December 2017 Faculty Spotlight
December Faculty Spotlight with Assistant Professor, Rahul Pathak
With the launch of the new Master of International Affairs program and the Marxe School’s renewed focus on worldwide public affairs, global viewpoints are more important than ever. New faculty member Rahul Pathak has worked in New Delhi, Mumbai, and Atlanta, GA, and is poised to bring his unique worldview to the School.
What most excites you about the prospect of teaching at the Marxe School?
An opportunity to teach at the Marxe School is unique since the classrooms are very diverse in demographics, disciplines, and interests. Such students offer opportunities to make the classroom a space for competing viewpoints and alternative perspectives. Furthermore, the Marxe School is expanding its international affairs programs with a new Masters of International Affairs] – the presence of these students will also nudge many of us to integrate domestic and international perspectives, and presents an exciting opportunity.
What courses will you be teaching in your first academic year?
In my first academic year, I will be teaching Public Budgeting and Financial Management (PAF 9140) which is one of the core requirements of the MPA program, but also attracts students from other programs. The course is specifically of interest for students who are interested in starting or building their existing career in public and nonprofit organizations and do not have any background in public finance. In addition to a broad survey of theory and research, the course aims to develop technical skills for financial analysis and budget making.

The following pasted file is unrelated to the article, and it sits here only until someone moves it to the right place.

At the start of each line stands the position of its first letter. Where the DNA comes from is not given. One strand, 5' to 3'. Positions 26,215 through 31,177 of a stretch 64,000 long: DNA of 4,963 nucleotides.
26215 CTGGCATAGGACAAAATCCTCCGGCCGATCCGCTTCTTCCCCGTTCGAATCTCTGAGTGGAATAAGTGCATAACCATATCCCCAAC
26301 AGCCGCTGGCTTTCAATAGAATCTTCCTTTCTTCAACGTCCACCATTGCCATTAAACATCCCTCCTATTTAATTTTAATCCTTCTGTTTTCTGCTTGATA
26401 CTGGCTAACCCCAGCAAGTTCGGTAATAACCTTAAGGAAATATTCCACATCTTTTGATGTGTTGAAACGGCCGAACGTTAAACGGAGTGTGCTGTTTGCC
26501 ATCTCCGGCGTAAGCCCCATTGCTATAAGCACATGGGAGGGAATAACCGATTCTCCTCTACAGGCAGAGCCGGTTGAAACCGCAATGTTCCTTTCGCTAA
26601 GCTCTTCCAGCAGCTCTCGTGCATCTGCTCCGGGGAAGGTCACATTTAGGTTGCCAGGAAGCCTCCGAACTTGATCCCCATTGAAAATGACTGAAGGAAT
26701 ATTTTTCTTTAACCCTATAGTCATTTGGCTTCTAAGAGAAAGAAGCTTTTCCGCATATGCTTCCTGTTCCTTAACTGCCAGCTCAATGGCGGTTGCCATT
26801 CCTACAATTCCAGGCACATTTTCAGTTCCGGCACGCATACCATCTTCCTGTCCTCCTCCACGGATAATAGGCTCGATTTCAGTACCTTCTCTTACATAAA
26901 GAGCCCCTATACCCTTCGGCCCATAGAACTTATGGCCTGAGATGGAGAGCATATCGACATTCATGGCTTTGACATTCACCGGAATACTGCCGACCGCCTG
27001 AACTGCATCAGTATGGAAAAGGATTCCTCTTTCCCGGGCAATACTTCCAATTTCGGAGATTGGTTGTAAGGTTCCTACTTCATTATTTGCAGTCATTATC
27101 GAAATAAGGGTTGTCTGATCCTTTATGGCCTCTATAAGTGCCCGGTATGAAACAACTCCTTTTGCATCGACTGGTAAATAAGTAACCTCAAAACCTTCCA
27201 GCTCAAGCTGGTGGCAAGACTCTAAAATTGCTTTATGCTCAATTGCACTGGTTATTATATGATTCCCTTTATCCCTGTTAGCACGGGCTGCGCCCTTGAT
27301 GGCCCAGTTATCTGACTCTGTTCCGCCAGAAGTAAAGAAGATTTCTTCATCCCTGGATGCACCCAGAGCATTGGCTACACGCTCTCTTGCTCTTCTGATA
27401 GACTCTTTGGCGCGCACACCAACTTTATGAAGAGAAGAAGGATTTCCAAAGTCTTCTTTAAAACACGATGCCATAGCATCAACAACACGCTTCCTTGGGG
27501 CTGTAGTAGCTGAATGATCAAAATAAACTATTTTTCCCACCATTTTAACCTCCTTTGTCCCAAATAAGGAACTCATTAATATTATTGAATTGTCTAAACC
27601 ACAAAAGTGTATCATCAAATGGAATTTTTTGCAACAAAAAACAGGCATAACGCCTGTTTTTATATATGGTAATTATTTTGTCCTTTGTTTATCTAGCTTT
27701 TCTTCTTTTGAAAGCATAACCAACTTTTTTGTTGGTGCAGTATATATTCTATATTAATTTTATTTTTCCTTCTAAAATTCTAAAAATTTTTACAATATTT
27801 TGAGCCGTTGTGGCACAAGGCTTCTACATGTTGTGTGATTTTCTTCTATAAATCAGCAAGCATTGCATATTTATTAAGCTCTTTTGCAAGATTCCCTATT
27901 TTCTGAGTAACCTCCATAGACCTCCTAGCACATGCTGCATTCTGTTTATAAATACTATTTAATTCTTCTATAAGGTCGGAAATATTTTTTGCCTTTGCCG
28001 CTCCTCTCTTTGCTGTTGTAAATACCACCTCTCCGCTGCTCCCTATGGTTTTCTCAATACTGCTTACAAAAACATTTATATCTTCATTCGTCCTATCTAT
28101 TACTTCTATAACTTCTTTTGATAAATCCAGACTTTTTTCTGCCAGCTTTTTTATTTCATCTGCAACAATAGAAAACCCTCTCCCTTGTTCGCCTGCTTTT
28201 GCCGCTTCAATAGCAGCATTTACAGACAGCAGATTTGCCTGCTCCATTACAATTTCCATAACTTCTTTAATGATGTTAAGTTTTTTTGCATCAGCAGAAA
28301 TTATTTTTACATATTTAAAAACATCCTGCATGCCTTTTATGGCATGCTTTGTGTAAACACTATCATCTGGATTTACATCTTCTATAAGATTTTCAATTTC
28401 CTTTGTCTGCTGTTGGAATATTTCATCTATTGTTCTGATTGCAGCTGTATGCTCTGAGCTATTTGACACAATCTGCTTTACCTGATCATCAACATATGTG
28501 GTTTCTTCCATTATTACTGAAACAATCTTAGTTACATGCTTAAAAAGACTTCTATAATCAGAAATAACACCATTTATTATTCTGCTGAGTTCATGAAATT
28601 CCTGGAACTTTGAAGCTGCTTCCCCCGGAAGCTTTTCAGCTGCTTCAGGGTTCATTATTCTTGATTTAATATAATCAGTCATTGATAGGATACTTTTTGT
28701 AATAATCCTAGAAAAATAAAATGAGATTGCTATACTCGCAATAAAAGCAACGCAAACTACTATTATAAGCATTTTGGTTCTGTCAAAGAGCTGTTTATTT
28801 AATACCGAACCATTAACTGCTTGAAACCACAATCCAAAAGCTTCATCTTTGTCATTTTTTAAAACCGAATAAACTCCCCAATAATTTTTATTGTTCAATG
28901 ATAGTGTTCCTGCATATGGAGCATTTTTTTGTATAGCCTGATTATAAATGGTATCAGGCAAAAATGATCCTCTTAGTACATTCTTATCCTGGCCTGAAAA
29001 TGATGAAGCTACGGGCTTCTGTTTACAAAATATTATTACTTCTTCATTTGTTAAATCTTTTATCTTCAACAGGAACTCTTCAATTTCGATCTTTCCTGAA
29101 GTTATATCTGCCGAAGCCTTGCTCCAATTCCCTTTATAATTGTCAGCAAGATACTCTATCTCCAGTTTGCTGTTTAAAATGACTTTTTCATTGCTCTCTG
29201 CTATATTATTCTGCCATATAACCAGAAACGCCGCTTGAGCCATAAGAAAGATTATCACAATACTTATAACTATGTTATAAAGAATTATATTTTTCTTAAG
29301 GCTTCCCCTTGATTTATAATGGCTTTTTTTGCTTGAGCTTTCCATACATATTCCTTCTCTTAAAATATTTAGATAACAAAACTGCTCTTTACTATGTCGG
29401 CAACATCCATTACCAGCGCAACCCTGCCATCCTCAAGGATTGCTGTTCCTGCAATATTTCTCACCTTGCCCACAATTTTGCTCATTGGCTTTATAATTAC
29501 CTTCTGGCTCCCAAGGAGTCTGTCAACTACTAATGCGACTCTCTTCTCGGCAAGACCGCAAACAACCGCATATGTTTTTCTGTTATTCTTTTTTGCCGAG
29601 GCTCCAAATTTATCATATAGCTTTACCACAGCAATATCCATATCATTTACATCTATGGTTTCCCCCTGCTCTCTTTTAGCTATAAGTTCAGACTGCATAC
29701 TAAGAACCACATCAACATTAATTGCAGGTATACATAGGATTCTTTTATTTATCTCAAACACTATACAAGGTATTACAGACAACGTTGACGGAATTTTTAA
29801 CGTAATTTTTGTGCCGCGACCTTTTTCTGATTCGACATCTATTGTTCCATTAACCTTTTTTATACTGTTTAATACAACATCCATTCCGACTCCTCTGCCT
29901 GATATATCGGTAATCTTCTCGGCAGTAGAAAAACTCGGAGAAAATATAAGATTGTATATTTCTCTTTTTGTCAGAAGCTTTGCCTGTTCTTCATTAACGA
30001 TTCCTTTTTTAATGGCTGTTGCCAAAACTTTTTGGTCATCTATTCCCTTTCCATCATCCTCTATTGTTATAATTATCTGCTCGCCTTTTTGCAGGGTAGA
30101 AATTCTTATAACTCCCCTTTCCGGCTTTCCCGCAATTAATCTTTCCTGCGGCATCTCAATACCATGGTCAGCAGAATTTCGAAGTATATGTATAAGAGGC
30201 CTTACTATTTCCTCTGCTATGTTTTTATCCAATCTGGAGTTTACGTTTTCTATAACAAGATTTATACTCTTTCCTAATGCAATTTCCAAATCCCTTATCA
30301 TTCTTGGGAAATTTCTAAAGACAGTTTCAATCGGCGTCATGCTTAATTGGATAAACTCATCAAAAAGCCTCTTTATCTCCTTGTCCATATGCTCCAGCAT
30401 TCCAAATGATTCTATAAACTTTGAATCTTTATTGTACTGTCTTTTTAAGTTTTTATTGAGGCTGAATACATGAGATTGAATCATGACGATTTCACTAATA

What issues have you been researching in previous positions?
In my previous positions, I have researched a variety of public finance and social policy issues. During the past few years, I worked with the Fiscal Research Center at the Georgia State University (Atlanta, GA), where I worked on several state and local finance projects, which primarily informed fiscal policymaking at the state level. Before joining the Georgia State University, I worked on municipal finance and urban governance issues in the context of Indian cities. In addition to policy-oriented work, I have also published articles in leading academic journals.
Are you currently engaged in any research projects?
Yes, currently I have several ongoing projects. Primarily, I am working towards publishing my doctoral research, which examines the interaction between budget institutions and fiscal outcomes in the domestic and international contexts. Another set of projects look at the fiscal and workforce challenges that state and local governments have been facing in the aftermath of the Great Recession. In addition, I have a couple of projects on urban public finance in their initial stages.
What do you find interesting about public finance and social policy?
I think the public finance and social policy govern our everyday life in the most significant way possible. Public finance essentially defines how the resources are allocated in the society, and social policy tries to ensure that the allocation is equitable. By focusing on this area of research, I spend my time on issues that are challenging, affect our everyday lives, and have direct policy relevance, which keeps me interested in what I do.